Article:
Five Features to Look for in a Service Management Solution

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The ultimate goal of any service management solution should be to provide a strategy that you can use now and well into the future. So what are the ingredients for a successful solution? An impressive array of features? Configurability? Scalability? Redundancy? I think the answer is all of the above and more. To keep things simple, I’ve narrowed down the top five features that you should consider when looking for a service activation solution. 

1. Simple Service Management

This should be fairly obvious but a robust solution needs to deliver a wide range of features related to service management. Fundamentally, the solution should activate/deactivate, upgrade/downgrade, and suspend/resume subscriber subscription services such as internet access, VoIP, DTV, and IPTV on a network. You should be able to activate and manage the full lifecycle of service events from one central system.

2. Data Collection

Knowledge is power when it comes to your subscribers. Learning more about your customers helps you make better decisions based on real trends, including subscriber profiles, preferences, and location. Data collection also enables easy deployment of features such as prepaid and on-demand services.

There are multiple ways to collect subscriber data. Internet Protocol Detail Record (IPDR) and Simple Network Management Protocol (SNMP) can be used to identify network or device-specific issues. You can also use IPDR and SNMP to gather charging information such as upstream/downstream throughput. In the voice world, data collection may refer to call detail record (CDR) collection, while for digital television it may refer to the collection of pay-per-view events for billing or reporting of set-top box non-responders. And this is only the tip of the iceberg!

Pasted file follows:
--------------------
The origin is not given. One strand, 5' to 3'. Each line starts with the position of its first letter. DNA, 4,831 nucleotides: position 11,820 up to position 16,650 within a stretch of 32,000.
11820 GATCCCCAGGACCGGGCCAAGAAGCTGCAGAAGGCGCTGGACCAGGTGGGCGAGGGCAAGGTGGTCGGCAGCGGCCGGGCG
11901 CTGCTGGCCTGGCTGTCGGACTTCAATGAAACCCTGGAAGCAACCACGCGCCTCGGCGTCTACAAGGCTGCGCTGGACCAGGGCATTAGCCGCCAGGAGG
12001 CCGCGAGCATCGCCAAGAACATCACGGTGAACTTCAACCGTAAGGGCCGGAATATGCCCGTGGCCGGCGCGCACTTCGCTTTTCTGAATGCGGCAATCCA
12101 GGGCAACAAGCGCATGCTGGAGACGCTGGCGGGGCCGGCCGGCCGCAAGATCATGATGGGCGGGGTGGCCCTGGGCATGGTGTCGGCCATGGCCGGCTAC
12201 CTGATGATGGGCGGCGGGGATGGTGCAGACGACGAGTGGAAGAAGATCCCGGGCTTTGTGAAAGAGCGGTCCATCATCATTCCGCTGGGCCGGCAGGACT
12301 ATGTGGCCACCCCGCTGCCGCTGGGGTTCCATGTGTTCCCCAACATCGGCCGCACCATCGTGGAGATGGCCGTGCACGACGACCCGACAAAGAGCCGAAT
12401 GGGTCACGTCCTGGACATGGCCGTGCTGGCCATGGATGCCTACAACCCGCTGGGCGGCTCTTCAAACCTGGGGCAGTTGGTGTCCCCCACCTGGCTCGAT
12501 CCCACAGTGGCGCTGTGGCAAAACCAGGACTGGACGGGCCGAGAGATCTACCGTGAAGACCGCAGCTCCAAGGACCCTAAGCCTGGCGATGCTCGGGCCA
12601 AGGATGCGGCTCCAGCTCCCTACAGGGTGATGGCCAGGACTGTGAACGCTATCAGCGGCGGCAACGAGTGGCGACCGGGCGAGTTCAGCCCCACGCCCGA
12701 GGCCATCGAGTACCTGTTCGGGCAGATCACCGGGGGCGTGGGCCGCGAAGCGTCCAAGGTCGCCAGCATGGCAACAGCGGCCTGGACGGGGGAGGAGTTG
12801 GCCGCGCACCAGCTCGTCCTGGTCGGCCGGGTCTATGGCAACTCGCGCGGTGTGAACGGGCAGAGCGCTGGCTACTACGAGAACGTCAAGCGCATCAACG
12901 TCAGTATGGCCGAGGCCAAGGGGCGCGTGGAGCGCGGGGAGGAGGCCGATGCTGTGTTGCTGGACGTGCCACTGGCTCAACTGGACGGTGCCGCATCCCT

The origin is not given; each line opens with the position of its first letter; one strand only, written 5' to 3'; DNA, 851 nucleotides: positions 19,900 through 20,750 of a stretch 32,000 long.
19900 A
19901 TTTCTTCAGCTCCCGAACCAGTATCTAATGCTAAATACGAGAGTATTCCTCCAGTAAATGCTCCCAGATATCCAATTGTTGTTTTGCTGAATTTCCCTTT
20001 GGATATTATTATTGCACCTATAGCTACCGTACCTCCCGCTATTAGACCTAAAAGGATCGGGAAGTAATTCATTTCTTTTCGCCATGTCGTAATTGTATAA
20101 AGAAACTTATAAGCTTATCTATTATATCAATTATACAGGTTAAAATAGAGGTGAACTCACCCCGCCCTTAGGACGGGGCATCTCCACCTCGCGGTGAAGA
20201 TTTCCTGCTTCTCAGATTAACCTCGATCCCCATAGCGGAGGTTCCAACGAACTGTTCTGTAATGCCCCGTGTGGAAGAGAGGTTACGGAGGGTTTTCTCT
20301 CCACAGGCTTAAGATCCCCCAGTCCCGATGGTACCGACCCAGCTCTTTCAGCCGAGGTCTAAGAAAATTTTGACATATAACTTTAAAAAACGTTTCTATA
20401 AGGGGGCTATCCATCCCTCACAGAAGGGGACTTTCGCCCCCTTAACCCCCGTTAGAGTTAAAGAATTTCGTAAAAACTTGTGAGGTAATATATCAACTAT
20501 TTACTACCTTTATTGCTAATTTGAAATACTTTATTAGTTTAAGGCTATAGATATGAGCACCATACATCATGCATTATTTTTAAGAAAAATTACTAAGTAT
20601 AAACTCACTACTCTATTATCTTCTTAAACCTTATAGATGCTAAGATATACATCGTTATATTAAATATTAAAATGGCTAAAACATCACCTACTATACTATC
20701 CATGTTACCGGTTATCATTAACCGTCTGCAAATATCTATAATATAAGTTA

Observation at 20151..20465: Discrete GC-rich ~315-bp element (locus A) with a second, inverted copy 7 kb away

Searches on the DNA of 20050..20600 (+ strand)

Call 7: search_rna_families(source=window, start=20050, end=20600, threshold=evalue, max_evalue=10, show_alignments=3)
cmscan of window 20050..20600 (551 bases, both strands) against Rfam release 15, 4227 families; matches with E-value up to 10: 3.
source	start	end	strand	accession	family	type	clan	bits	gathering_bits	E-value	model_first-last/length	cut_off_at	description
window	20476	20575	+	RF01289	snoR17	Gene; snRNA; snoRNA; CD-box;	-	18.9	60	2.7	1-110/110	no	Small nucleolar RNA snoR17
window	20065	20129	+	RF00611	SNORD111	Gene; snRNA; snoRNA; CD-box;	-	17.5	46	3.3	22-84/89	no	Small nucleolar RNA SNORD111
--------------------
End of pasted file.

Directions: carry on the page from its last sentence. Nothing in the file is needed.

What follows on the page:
3. Configurability

Assuming that the above features are already available, the next step is to ensure that your solution is configurable. This means that your API and GUI should be based on existing standards, and also be easy to set up and use. For instance, it should be simple to add users or service packages at a later date, if required.

4. Multi-standard Support

An adaptable solution will allow you to support new requirements and standards as your needs change over time. For instance, you may transition from 3G to LTE, DOCSIS 2.0 to DOCSIS 3.0, cable to fibre, 3G/LTE to WiFi offload, or IPv4 to IPv6 in the future. You may also find that you want to add support for new services, such as prepaid service subscriptions, VoIP, or IPTV, and your service management solution should not hinder this process.

In addition, your solution may need to interface with the proprietary APIs that are used by thousands of network equipment vendors. These might include TCP/IP socket, SOAP, CORBA, REST, telnet, SSH, SNMP, and more. Vendors need to be flexible enough to support multiple standards and/or change version releases of the same API.

5. Scalable

Scalability is another important consideration. Your service management solution should be designed to meet future subscriber demand and fit in with your growth forecast. Even if this requires a new distribution strategy and/or an upgrade to your hardware, your solution’s fundamental design should be able to cater for your projected subscriber growth.

If subscriber quality of experience is a priority (and it should be), then a high availability solution is a necessity. There are a number of options to achieve this depending on your hardware and operating systems. Your service management solution should cater to active/passive and active/active type redundancy and will also need to include a disaster recovery strategy. If for some reason all of the hardware in the cluster fails — for example, the building collapses and the hardware is damaged — you should be able to quickly set up the solution again using archived data.

Finding a Complete Solution

How can you best achieve all this? You could look at developing an in-house solution, but this can become expensive very quickly. Down the road, this option can be a support nightmare and you may find yourself relying on certain members of staff to fix issues that arise. Another option is to find a consultancy firm to design a custom solution. This requires a lot of planning, requirement gathering, and design effort before anything can be developed. It too may be dependent on retaining staff members for support.

The alternative is to purchase a solution that has already been designed with the features that you need and that can integrate with third-party products. By choosing a solution that includes robust support and gives you access to regular product updates, you can reduce time-to-market and focus on delivering services that enhance your subscribers’ quality of experience. The choice is yours.

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